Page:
Monday, April 07, 2008

Linus and religion

No, not the philosophical kid with the blanket. Incidentally, the complete Peanuts is coming out in permanent book form now. Here's one. It will take over a decade to release them all to the buying public. A full set will cost in the neighborhood of $400.

I grew up with Peanuts. When I have frivolous spending money, I might get a set for my kids. And if anyone out there in publishing land is listening, a DVD ROM set would go straight onto my wish list.

I finished Just For Fun, the autobiography of Linus Torvalds, this week. Linus is the originator and still dictator for life of Linux, the Unix-clone operating system kernel that is free to inspect, copy, and obtain. Linus is an interesting character with an obvious gift for low-level software and the interface between it and hardware that he has planted himself in. That part of the book is quite interesting. In fact, I recommend it overall, although the story is bookended by a philosophy I am about to disagree with.

His exposition of the meaning of life is not so cogent. Essentially, he believes that human behavior comes down to essentially, a hierarchy of needs. The most basic need is survival. The next is social. The last is entertainment. They are not just like needs, they are also something like the stages of human endeavor and motivation.

Aside from leaving off the tops of Maslow's pyramid, which is itself an incomplete story at best, Linus' theory of behavior omits some other important motivators/stages.

There's no good and evil in Linus' world. I leave it to you whether the Carthaginian human sacrifice of children was an example of survival, social, or entertainment. On the good side of religion, there's the Kierkegaardian knight of faith, who follows the moral that is in some way beyond the mores of society. It would take reductionism in the extreme to call, say, Abraham's sacrifice of his son Isaac to God a product of the survival instinct or the social order, when a major point of the story is to turn exactly those things upside down. Here's the incomparable beginning:

Some time later God tested Abraham. He said to him, "Abraham!"

"Here I am," he replied.

Then God said, "Take your son, your only son, Isaac, whom you love, and go to the region of Moriah. Sacrifice him there as a burnt offering on one of the mountains I will tell you about."

Early the next morning Abraham got up and saddled his donkey.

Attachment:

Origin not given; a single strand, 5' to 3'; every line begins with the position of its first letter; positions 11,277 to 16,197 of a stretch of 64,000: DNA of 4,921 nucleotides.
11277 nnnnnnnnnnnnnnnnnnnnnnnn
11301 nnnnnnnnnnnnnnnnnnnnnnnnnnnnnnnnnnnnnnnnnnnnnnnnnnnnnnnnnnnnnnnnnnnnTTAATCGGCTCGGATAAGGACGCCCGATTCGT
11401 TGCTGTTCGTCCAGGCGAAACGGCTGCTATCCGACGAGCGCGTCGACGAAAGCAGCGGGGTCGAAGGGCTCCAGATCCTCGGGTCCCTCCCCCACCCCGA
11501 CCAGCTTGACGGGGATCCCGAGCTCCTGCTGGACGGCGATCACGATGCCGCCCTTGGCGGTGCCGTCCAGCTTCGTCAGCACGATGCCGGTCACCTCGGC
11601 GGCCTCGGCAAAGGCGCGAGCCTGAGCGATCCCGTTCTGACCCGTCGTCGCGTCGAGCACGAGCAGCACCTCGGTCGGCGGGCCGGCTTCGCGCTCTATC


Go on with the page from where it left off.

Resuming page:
More stages: the ultimate end of entertainment is corruption and decay. See the Romans, Fox News, any decadent society (pre-bloodbath France). And religious/civil awakening seems to be a spontaneously generating toothbrush for that decay. You can often see the pendulum swing again to a state sponsorship of religion. I'm not sure where power fits into survival, social, or entertainment either.

I suppose it's possible that Linus is carefully couching these stages in terms of progress, so a lot of what I am talking about are the forces opposed to survival, social, and entertainment, but I think he's really aiming at a broader target than that.

4 comments:

vince said...

Sounds like Linus embraces materialism and individualism in the extreme. Does he see himself as a John Galt of "Atlas Shrugged" with rational egoism guiding the gifted human?

Dan Lewis said...

I think he confines himself to recognizing the downside of religion without the upside.

I would say that he's in a unique position to appreciate that great work springs from communities rather than just the individual. He runs, by tradition and trust rather than by fiat, the largest collaborative engineering project in world history (the Linux kernel) with literally hundreds of thousands of developers contributing work.

I would call him more of a technological and scientific positivist. I haven't really done him credit if I don't point out that even though he's opinionated, he has devoted his life to something that benefits many people. I would also call him a humanist.

Maybe I should do a post on Ayn Rand, because I read her books at that time in high school. I liked The Fountainhead better than Atlas Shrugged, in some ways. I came to believe that she had neglected and mischaracterized some great human experiences, and gave reason too much credit, so I disliked them eventually.

And as Stephen King said about Ayn Rand, you can forgive a lot of crappy writing if there's a story.

vince said...

Ayn Rand is to laissez-faire capitalism what Karl Marx is to communism. A figurehead for a rational utopian extreme that engenders an irrational patriotic following.

I would say Ayn's ideas are more damaging to humanity than Karl's, because her economic philosophy is used to empower the wealthy while his is used to empower the underclass. Both tend to do violence to their opposing class.

vince said...

Linus does seem to be altruistic by nature, which Ayn Rand considers immoral. The unfortunate 'seeing' of Linus only sees the downside of theism is the flaw of humanism. Where oh where is the Golden Mean of reasonable reason. It seems only extreme voices are heard. Secular humanism vs cultic religious faith. Capitalism vs Communism.

Where are the Christian humanists who support a reasonable social-capitalist economy?